A page from The Bright Plan shows the grand boulevard from Biscayne
Bay to a Coconut Grove City Hall. The odd shape in the upper-left is
where Coloredtown would have moved had this plan been implemented.

After the Bright Plan fell apart (younger) Miami annexed (older) Coconut Grove, including all of West Grove, or Coloredtown, or Black Grove, or Kebo, the African name given by the original Bahamian residents.

And, that almost didn’t happen either. Some White folk — among them some of those same Movers and Shakers that didn’t get rewarded financially when the Bright Plan died — lobbied against including West Grove in the boundaries of the new Miami.

It was fairly common in this country, as towns expanded and new areas
annexed, to exclude any of the small Black enclaves that had developed here and
there. The mere presence of Black folk could depress property values (and still does, for that matter). Whenever possible annexation occurred around these small Black enclaves until they were eventually swallowed up by the city.

That’s because — no matter where you go and no matter the era — the Movers and Shakers are, essentially, the monied and propertied of a given area. What Movers and Shakers generally want is to acquire more money and property, in order to become bigger Movers and Shakers. The Coconut Grove Movers and Shakers were no different. It was thought not having a Black area would make the new Miami more attractive for development, rewarding those who held property in Coconut Grove.

When Miami decided to annex West Grove along with the rest of Coconut Grove, a smaller group of those Movers and Shakers were already building their own lily White city of Coral Gables, just next door to Coconut Grove. The ugly historical fact is that the creation of Coral Gables was White Flight; a reaction to the Kebo neighbourhood of Bahamians, who could not be dislodged because the land was Black-owned, all due to the hard work of E.W.F.

A White city could more easily control the movements of Black folk and their presence in Coral Gables was severely restricted. Right into the ’70s (according to anecdotal reports from a 73-year old who has lived in the same house on Charles Avenue his entire life), one needed ‘papers’ to be Black in Coral Gables. This usually amounted to a letter from your employer. However, if you couldn’t produce one, you’d be arrested for vagrancy and everyone in West Grove knew it.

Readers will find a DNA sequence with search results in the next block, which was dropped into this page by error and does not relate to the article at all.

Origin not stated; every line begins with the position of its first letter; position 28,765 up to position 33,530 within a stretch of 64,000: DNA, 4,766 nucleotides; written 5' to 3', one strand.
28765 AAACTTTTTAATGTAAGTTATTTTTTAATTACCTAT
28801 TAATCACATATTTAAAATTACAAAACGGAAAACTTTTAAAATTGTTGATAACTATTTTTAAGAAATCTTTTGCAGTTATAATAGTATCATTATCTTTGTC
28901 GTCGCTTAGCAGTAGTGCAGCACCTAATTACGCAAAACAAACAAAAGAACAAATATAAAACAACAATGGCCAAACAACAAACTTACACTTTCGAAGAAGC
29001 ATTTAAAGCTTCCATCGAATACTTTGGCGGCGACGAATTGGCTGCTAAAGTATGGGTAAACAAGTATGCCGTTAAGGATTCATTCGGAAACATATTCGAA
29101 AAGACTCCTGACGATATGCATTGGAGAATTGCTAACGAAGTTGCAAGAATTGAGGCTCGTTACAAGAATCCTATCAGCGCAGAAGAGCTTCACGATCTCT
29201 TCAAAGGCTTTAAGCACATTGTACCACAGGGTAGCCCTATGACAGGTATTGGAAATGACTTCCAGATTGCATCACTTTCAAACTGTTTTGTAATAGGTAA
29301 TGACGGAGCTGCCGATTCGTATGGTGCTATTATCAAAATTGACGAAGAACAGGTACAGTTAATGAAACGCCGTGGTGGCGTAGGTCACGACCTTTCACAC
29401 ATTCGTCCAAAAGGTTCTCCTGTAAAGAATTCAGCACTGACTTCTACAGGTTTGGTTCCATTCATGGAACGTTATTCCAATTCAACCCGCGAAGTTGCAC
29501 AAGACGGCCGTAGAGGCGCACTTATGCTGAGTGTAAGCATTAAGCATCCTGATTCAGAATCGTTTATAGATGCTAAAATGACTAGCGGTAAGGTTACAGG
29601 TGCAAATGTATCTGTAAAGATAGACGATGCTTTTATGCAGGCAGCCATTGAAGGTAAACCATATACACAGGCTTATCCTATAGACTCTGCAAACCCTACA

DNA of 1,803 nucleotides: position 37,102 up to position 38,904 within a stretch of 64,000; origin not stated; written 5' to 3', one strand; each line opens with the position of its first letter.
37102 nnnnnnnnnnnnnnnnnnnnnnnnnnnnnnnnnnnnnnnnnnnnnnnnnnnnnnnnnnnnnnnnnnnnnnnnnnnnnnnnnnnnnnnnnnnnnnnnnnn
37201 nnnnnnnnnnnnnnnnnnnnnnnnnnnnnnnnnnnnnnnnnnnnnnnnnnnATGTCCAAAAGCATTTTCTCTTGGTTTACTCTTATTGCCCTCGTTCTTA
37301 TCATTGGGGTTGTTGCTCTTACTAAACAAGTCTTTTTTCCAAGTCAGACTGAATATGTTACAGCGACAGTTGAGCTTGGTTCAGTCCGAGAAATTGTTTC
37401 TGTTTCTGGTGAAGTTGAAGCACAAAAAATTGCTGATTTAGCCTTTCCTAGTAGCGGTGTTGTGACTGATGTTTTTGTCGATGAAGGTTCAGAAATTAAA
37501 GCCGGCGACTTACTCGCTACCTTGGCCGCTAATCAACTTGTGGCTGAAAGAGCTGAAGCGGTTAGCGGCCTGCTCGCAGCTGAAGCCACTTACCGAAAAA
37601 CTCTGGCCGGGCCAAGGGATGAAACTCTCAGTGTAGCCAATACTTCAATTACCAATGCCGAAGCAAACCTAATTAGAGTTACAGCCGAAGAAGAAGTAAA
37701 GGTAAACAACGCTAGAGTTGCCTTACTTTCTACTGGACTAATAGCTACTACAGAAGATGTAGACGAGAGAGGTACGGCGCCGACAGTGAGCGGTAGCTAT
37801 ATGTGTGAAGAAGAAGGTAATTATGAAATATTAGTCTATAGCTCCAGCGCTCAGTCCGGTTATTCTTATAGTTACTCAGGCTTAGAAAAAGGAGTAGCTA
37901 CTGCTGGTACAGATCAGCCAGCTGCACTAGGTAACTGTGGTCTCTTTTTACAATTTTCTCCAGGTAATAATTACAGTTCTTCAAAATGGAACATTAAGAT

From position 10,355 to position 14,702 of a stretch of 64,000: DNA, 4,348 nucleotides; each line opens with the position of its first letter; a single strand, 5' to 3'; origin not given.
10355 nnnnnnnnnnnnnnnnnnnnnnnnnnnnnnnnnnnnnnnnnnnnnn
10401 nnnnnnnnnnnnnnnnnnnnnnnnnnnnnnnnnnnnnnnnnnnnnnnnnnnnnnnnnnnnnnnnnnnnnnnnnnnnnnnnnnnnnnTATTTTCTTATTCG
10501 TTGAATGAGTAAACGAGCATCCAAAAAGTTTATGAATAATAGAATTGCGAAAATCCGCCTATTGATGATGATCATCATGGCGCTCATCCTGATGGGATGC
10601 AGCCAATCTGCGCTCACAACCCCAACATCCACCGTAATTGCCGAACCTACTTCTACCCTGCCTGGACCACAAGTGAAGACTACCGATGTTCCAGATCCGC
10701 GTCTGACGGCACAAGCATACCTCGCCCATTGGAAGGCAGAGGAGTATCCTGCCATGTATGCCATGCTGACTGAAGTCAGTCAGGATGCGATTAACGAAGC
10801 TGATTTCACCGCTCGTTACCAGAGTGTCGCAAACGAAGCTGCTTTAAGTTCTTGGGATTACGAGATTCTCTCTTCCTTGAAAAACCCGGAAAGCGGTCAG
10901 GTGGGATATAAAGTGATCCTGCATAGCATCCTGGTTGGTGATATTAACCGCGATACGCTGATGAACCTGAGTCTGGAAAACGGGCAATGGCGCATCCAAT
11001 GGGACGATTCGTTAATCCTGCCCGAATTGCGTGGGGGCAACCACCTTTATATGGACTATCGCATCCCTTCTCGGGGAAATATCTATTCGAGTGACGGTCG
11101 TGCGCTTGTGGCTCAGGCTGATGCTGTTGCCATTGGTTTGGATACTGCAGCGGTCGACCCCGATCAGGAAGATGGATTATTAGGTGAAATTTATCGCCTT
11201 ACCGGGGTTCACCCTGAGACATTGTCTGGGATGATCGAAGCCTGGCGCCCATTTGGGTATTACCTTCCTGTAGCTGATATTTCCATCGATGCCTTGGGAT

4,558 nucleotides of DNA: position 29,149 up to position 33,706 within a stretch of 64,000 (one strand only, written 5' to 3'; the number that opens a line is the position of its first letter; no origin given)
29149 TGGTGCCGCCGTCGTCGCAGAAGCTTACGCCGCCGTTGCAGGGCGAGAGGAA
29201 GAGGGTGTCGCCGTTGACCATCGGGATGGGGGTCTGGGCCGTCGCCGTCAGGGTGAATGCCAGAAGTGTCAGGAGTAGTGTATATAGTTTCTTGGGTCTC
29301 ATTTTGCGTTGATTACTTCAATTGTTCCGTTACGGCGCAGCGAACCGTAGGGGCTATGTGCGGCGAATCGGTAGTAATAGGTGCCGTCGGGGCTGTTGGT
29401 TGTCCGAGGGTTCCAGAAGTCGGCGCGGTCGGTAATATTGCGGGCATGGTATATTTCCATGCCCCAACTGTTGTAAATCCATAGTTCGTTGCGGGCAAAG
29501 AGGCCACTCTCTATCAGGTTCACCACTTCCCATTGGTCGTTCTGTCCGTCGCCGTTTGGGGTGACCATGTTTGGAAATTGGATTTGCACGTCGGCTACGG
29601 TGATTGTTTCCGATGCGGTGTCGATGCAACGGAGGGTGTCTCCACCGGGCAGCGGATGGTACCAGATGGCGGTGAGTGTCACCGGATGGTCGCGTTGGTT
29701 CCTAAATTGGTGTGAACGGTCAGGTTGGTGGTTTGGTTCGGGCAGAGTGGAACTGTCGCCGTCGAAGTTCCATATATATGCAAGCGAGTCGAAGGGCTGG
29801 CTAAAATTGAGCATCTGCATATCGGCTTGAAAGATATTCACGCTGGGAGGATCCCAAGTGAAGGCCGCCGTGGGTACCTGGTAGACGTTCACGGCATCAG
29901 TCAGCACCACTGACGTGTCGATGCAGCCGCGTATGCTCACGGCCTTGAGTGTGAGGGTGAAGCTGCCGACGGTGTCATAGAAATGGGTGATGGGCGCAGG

To this day Coral Gables is 98% White. That doesn’t happen by accident.

Statue of George Merrick,
founder of Coral Gables,
outside Coral Gables
City Hall

Related reading:

No Skin In The Game is a
series looking into some of
the disparities between
Coconut Grove and Coral
Gables, Florida

Part One looks at a protest
against Trolleygate aimed
by the citizens of Coconut
Grove to land at a debate
for mayor of Coral Gables
in order to bring awareness
to the controversy.

Part Two is a continuation
of the evening in which our
intrepid reporter daydreams
about the founding of
Coral Gables.

Part Three is all about the
exception that proves the
rule; how Coral Gables
allowed a Black conclave
within its boundaries to
house its service workers.

Which brings us to the Coconut Grove Playhouse. 

In the mid-’20s, while George Merrick was building his lily White Coral Gables and Miami was annexing Black and White Coconut Grove, one item from the Bright Plan finally got built. E.W.F. Stirrup sold a large parcel of land on the northeast corner of Main Highway and Charles Avenue on which a developer could build the Coconut Grove Theater, now the Coconut Grove Playhouse, in the same Mediterranean style dictated in the Bright Plan.

There’s one other thing that links the E.W.F. Stirrup House to the Playhouse and that’s Gino Falsetto. Falsetto is the rapacious developer who arrived in the hot Florida real estate market after walking away from a string of bankrupt restaurants in the Ottawa, Ontario, Canada, area.